Parents must ensure their children remain in touch with the real world – Pallav Bonerjee continues his series of personal narratives on psychology, people and destiny
The word ‘childhood’ triggers a wave of uninterrupted visuals for me. It starts off with my infancy – not wanting to be separated from my mother even for a few hours at a play school near our house. Teachers trying to gently pull me away from her while I wail at the top of my lungs and cling on to her hair and saree, and then get very angry at her for such betrayal when they eventually get me away from her.
Then the visuals dramatically change to all the fun and games with many new friends made in school and refusing to return home, even after the bell rings for the day. We keep pleading for “a few more minutes” of play time as our parents wait outside the school premises for us and the teachers chase us to pack us off home.
The faces of all the teachers flash in front of my eyes, who were so kind and loving, encouraging us to learn and play with each other, make friends and share toys and games.
It brings back the joy of getting new uniforms and books, pencils, colour crayons, brown papers and labels. The image of my father sitting down to teach my sister and me how to cover the books and notebooks with brown paper, paste the labels neatly and write our names on them clearly in his beautiful cursive handwriting.
It takes me back to the days when my sister and I waited in the evenings for our father to come back from office and ring the door bell and we rushed down the stairs to open the door, competing.
On some days, we were lucky to see some toys for us as well; a small portable carrom board, chocolates, music cassettes, jigsaw puzzles, story books and sketch pens for colouring. We then rushed back up the stairs competing again, this time to reach our mother on the second floor kitchen and announce what we got as gifts!
Visits to our maternal grandparents and cousins were our eternal and never-ending desire. Most our holidays – summer, winter and Durga Puja – were spent there. It gave us great delight in planning what clothes and games to take with us, along with our holiday homework from school. There were plenty of cousins to play and occasionally fight with.
Playing cricket on the terrace in the evenings was a ritual that was considered sacred and no one dared suggest otherwise. On a very few occasions, we also tried football, tennis with badminton racquets and ping-pong ball, table tennis, skating, cycling and hide and seek.
Every so often, the ball was sent for a six across the terrace wall, all the way to the other side of the road on which our building stood. And the fun would begin. We pleaded from the terrace on the fourth floor to passersby to throw the ball back to us. A few took their chances. It was a tall order to reach the ball all the way up to us. Some people accumulated around the brave-heart and encouraged him to give his best shot, while we screamed from the terrace to egg him on. In case he managed, we called him a ‘hero’ or ‘boss’ and clap for him to boost his self-esteem. And in case nobody managed, we took turns to go down to fetch the ball. Needless to say that we all hated that task and tried to avoid it, if possible by putting it onto the youngest member of the group!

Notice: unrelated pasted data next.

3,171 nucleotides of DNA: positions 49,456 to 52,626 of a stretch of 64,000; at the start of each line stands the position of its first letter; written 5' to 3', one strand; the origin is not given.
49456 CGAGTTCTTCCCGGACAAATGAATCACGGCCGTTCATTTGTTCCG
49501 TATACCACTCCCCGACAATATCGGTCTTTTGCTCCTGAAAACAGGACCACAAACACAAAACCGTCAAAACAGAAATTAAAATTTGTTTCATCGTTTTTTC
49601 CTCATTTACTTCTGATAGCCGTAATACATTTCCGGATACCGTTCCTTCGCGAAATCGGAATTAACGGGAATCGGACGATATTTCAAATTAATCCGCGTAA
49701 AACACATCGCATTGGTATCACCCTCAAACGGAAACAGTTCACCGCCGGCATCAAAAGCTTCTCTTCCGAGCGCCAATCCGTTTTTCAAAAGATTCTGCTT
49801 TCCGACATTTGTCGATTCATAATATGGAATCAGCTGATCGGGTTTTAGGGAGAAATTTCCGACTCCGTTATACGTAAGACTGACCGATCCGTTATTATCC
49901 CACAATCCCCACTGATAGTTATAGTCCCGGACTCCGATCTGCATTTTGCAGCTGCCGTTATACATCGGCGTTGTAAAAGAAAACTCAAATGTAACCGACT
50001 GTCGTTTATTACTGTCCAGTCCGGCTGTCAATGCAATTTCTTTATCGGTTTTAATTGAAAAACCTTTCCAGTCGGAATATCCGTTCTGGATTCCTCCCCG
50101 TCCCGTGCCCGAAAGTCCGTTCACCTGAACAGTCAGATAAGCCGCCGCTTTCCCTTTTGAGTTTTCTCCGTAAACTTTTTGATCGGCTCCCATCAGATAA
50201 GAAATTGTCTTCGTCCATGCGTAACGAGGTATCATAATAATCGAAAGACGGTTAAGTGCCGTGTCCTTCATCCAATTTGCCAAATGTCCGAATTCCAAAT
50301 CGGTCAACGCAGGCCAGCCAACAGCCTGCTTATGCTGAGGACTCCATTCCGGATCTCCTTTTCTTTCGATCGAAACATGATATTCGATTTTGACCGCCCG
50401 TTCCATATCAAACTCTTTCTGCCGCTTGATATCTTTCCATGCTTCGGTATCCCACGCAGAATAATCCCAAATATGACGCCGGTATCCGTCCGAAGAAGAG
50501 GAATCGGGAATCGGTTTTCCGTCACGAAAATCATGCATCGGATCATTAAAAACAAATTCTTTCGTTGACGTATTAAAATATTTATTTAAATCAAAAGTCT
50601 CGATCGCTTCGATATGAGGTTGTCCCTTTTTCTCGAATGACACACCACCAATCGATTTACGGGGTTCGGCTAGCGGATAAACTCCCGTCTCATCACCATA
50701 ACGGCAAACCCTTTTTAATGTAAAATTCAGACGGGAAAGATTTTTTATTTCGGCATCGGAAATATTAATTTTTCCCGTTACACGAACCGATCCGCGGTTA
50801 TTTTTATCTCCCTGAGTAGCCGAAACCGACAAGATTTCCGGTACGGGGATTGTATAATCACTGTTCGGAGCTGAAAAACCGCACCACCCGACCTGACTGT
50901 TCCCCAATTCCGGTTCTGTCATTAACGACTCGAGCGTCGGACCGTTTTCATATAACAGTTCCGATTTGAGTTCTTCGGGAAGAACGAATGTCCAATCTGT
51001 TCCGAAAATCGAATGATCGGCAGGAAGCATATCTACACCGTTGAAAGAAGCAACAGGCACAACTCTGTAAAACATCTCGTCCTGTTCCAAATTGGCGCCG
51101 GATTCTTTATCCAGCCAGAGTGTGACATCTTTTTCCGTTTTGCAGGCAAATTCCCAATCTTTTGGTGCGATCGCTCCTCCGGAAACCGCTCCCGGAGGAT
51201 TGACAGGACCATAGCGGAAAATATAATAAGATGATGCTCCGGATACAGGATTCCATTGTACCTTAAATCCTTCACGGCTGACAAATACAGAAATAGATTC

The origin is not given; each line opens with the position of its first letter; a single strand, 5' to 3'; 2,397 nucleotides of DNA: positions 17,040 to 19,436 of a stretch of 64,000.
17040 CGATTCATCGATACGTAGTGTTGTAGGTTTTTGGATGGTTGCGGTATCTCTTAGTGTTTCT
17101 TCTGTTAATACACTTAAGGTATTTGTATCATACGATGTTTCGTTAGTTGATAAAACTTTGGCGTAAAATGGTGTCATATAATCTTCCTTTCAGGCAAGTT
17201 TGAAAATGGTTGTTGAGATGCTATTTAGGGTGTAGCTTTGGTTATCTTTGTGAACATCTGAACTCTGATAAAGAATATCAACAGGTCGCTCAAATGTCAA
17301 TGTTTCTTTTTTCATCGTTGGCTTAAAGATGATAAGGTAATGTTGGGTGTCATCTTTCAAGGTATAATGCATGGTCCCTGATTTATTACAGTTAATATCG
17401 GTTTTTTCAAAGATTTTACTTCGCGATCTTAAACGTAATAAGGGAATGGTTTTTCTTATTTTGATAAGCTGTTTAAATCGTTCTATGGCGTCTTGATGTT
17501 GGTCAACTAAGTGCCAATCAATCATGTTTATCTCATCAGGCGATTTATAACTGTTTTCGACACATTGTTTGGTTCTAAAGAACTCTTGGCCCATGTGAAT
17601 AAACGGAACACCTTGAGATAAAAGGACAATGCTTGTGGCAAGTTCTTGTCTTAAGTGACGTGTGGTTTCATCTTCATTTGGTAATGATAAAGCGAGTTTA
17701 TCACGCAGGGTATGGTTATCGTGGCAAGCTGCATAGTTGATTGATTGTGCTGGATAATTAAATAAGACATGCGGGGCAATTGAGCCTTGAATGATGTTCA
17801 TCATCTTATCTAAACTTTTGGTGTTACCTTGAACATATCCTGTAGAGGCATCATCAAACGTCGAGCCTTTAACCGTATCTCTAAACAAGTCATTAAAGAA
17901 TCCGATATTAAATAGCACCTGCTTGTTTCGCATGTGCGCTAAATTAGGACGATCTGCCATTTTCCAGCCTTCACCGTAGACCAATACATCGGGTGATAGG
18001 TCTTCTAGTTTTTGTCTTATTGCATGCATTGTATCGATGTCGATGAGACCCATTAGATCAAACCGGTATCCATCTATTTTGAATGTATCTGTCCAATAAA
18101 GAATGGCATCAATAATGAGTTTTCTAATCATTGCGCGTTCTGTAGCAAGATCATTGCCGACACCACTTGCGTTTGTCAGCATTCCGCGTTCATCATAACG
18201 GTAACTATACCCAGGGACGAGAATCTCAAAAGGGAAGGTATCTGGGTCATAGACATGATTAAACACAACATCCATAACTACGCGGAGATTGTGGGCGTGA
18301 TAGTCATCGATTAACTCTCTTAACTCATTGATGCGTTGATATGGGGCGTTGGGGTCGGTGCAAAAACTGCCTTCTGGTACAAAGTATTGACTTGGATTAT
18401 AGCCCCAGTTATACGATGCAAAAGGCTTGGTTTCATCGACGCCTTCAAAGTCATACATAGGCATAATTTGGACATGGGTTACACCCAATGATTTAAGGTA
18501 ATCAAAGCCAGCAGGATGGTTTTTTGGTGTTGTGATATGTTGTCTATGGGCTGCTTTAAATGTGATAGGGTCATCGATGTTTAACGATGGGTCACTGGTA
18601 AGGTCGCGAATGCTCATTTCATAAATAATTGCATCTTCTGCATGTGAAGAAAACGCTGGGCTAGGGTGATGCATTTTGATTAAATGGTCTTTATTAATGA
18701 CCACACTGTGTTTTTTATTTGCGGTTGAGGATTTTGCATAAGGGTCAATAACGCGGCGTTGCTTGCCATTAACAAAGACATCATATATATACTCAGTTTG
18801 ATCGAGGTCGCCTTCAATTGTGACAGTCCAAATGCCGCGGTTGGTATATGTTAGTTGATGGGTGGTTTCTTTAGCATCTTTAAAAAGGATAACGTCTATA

Evenings at my granny’s were also pretty well structured. There would be a little time spent on the school homework for everyone, followed by angry altercations to decide on the film of the day. Having finally come to a conclusion, we would all get busy borrowing money from our parents to rush to the nearest shop which rented out VHS film tapes. The shopkeeper knew all our names. We were possibly his biggest clientele and he greatly respected and indulged us.
On the way back, with the money that we saved, there would be a religious visit to a ‘roll shop’ along with the procurement of a large bottle of fizzy drink of choice. In all, there would be almost a dozen of us watching the film, sipping colas and munching snacks all evening. Sometimes my uncles and aunts joined us for the film screening.
We saw countless films in this format and returned to our schools at the end of the vacations with great knowledge about them, much to the dismay of our teachers who expected us to have shown some degree of enthusiasm for academics as well.
The other chunk of my vivid childhood reflections takes me back to the time when my father initiated us to outdoor sports of diverse kinds. He started us on swimming first and then eventually tennis and finally horse-back riding.
Playing sports on a regular basis helped us become more confident as individuals, increased our strength and endurance, kept us fit physically and emotionally and also helped build a great network of friends from different backgrounds. I believe it also made us more tolerant and patient and helped us respect the opinions and feelings of others in a group.
My sister and I were encouraged to participate in various sporting events and my parents made it a point to attend them and cheer for us irrespective of the outcome.